Friday, 22 February 2008

Rajasthan Vol.6 They think it's all over.....

In an effort to suck up to the loyal readership, (Sometimes I fear this might actually only comprise of Mrs B)
Good news, you are finally coming to the end of the Rajasthan BlackSLOG – to be honest those of you who have managed to keep going this long and read all the sections, in all the different formats, have possibly managed to put in more effort then Mrs B and I did for the actual cycling. After all, the entire cycling element only took us just over two weeks. It’s now time to put you out of your misery and wrap up the BlackSLOG Rajasthan odyssey.

I'm not sure what a collective term for
cyclists is, possibly a saddle of ....

At one with the natives
In the city we were just seen as tourists, viewed as a potential meal ticket and little more. It was a whole different story when we got out into the countryside. I’m not sure if we were seen as a travelling freak show? (I can just imagine the adverts that preceded our arrival “Come and see the 16 British nutters cycling across Rajasthan during the hottest part of the day”).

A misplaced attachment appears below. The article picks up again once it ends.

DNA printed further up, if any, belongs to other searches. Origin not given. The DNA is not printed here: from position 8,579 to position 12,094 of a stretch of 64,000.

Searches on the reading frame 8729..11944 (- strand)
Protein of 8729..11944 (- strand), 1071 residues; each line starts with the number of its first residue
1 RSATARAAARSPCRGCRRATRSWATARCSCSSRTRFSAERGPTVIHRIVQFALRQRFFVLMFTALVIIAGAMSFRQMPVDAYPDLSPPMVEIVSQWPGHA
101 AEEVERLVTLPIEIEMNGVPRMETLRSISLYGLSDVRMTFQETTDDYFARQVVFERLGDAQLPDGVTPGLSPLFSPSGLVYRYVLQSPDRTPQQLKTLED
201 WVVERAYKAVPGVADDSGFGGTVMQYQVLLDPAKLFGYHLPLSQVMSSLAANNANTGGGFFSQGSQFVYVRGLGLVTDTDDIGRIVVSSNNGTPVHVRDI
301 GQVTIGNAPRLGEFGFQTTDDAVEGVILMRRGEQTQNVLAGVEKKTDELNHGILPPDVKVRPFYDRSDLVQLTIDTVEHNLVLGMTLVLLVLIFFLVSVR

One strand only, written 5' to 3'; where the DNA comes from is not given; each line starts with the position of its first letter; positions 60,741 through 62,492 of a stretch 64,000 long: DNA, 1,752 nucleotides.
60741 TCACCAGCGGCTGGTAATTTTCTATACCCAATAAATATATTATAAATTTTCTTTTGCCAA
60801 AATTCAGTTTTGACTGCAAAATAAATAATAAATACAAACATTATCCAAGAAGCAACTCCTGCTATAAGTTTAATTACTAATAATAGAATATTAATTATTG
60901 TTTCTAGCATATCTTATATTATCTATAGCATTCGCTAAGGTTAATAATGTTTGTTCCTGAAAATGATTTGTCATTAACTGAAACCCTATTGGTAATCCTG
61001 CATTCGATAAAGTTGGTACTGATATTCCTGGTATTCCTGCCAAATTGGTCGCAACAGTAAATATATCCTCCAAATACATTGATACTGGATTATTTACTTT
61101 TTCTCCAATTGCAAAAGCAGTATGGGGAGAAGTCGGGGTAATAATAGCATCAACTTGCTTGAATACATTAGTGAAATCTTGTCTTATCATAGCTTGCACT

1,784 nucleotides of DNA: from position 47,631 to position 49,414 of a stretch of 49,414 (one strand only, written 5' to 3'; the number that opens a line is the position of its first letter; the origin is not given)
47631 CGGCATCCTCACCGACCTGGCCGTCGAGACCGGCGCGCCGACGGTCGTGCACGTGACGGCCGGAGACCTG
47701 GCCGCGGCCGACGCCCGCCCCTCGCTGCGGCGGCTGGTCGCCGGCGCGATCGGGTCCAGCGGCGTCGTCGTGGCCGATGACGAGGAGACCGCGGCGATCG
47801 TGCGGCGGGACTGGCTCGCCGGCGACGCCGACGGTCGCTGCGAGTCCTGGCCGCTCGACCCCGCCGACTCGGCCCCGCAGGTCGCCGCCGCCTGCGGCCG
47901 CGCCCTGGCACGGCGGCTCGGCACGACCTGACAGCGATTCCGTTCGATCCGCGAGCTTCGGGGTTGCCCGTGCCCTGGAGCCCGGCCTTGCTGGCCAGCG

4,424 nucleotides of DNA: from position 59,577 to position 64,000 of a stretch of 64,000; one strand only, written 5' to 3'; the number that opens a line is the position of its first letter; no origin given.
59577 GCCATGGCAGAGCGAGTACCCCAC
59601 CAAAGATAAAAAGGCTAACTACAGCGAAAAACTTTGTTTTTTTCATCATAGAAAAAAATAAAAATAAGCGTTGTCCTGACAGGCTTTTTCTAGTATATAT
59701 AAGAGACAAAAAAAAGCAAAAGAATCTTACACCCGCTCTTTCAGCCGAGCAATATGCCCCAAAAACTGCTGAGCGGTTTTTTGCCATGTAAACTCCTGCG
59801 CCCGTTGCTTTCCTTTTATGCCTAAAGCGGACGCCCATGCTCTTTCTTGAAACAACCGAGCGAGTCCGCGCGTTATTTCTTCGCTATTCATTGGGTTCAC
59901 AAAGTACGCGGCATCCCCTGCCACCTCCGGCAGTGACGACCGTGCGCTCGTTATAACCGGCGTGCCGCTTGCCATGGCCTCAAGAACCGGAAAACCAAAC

Shadow cycling, a bit like Shadow boxing
without the danger of smashing your
knuckles into a wall

As our group went through towns and villages hundreds of people would run to the side of the road and wave and smile and generally celebrate our entourages’ progress. Sort of like the Tour de France on a negative budget, an example of this being our support bus, which was certainly functional but if described in musical terms more Bucks Fizz than the Beatles (aside1).

The bikes loaded on the support bus,
not exactly Tour de France style.....

I made it my mission to greet as many of “our fans” as I could and after learning the Hindu greeting “Namaste”, shouting it to as many people as I could. Unfortunately the accompanying respectful small bow with hands held together at chest or head height, proved beyond my cycling ability. After my 3rd near fatal crash I decided to abandon the action part of the greeting. Admittedly after a few days I was changing the greeting for the sake of variety and a number of villagers were greeted with a mixture of the following:-
  • Christmas day,

  • Your hamster is gay,

  • Were you born in May,

  • I’ve lost my way,

  • Would you like hay….